Pharmacy was undergoing a fraud and waste audit and the insurance agency was concerned about co-pays. Under the Anti-Kickback Statute, a pharmacy cannot waive co-pays yet under Medicare and Medicaid regulations and the provider agreement, a pharmacy cannot withhold medication due to inability to pay a co-pay. The insurance agency was also concerned as it appeared that the medications were picked up after the terms in the provider agreement. The insurance agency assessed a discrepancy of fifty-thousand dollars ($50,000). The pharmacy had submitted records which showed the confirmation signatures for various medications.
Through our due diligent review of the pharmacy records, we discovered that the pharmacy was working with third-party charities who work to help beneficiaries cover co-payments. We also obtained copies of original signatures for when the beneficiaries picked up the medications. The pharmacy was utilizing a redundant system in which beneficiaries would sign hard copy receipts and later a confirmation that they had received their medications. This documentation was submitted along with the explanation and information from the charities. After reviewing all of the documentation, the insurance agency determined that there was no discrepancy owed by the pharmacy. Our attorneys have the knowledge and experience necessary to mitigate the impact a fraud and abuse audit can have on a practice. Additionally, our extensive knowledge and experience permits us to maneuver the nuances of the various Medicare and Medicaid regulations and the provider contracts to the advantage of our clients.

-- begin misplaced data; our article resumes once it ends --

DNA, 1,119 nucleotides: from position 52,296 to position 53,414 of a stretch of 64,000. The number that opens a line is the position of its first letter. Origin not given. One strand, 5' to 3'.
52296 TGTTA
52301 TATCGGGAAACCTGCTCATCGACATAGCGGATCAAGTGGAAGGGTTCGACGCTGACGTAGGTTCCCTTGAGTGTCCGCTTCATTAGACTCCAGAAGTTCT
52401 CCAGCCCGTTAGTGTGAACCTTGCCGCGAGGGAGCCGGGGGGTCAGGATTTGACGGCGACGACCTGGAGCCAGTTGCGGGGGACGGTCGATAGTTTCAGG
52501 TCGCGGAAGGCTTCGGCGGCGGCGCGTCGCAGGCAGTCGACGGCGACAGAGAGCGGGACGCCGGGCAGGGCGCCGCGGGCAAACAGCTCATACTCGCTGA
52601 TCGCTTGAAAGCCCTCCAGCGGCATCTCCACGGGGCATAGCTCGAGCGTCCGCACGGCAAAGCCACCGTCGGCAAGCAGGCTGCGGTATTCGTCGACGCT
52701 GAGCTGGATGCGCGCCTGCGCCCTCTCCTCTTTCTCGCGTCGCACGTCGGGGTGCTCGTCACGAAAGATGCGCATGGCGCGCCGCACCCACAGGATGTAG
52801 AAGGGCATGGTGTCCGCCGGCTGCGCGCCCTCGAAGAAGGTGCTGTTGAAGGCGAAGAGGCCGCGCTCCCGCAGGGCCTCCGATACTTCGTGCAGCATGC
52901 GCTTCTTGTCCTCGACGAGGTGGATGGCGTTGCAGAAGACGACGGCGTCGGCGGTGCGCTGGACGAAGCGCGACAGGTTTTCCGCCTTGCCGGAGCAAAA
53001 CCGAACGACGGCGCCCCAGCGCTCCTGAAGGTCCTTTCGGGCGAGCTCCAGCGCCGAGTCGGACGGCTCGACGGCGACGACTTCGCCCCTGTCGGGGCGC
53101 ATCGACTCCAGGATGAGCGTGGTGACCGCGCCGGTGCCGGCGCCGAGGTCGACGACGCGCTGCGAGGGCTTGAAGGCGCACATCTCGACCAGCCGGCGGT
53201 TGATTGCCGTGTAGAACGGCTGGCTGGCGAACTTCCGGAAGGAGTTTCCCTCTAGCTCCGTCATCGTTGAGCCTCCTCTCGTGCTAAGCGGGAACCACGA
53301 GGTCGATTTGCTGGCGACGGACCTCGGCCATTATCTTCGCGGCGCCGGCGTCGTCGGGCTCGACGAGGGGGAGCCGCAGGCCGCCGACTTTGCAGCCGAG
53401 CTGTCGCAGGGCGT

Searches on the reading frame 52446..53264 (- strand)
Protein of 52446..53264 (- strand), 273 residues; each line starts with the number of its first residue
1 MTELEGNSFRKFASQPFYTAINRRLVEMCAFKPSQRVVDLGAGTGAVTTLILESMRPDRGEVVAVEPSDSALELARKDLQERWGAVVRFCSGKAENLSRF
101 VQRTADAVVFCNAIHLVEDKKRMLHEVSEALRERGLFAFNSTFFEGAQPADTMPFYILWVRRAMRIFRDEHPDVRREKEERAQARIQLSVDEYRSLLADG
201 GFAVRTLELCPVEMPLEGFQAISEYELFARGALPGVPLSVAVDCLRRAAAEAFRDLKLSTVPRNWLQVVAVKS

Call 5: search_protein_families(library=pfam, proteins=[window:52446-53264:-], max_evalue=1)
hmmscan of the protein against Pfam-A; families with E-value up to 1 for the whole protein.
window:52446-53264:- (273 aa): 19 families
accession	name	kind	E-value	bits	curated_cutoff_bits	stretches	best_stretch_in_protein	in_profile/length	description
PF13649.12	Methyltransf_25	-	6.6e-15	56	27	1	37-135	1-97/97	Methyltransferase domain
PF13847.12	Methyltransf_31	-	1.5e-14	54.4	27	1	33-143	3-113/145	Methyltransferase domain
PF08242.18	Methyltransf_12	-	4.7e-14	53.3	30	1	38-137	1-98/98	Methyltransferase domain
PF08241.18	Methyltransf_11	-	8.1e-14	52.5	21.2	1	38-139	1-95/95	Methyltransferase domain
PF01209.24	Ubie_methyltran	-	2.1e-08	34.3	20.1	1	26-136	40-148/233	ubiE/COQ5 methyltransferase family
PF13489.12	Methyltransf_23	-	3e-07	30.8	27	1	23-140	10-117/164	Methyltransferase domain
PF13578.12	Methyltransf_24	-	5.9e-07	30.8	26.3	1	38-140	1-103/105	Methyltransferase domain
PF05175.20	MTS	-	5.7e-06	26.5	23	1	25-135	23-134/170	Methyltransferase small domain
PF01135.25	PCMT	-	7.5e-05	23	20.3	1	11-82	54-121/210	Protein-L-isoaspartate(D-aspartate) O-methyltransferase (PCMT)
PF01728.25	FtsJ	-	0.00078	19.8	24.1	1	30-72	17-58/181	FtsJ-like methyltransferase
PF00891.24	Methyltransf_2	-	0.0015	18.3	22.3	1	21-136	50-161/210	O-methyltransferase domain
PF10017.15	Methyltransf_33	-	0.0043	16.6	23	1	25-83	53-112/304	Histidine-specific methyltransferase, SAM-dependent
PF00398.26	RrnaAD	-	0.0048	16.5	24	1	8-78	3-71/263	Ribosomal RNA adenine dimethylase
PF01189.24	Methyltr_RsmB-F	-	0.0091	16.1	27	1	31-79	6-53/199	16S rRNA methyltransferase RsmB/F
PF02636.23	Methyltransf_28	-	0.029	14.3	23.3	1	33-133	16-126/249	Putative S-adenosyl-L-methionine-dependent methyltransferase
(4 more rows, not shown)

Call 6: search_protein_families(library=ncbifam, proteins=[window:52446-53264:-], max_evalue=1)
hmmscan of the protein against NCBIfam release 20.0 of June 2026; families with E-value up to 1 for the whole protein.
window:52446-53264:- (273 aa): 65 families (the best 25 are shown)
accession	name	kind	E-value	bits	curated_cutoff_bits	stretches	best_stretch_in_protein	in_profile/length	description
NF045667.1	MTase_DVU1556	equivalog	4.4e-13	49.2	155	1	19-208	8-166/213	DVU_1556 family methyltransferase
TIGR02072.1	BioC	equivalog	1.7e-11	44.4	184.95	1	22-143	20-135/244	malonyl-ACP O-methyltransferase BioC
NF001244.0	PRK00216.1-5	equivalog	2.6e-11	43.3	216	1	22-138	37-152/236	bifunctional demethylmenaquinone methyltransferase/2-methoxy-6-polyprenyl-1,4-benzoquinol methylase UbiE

This information is a sample of our past results. Prospective clients may not obtain the same or similar results. Every case is different and each case must be evaluated and handled on its own merits. The circumstances of your case may differ from the results provided. The information provided has not been reviewed or approved by the Florida Bar.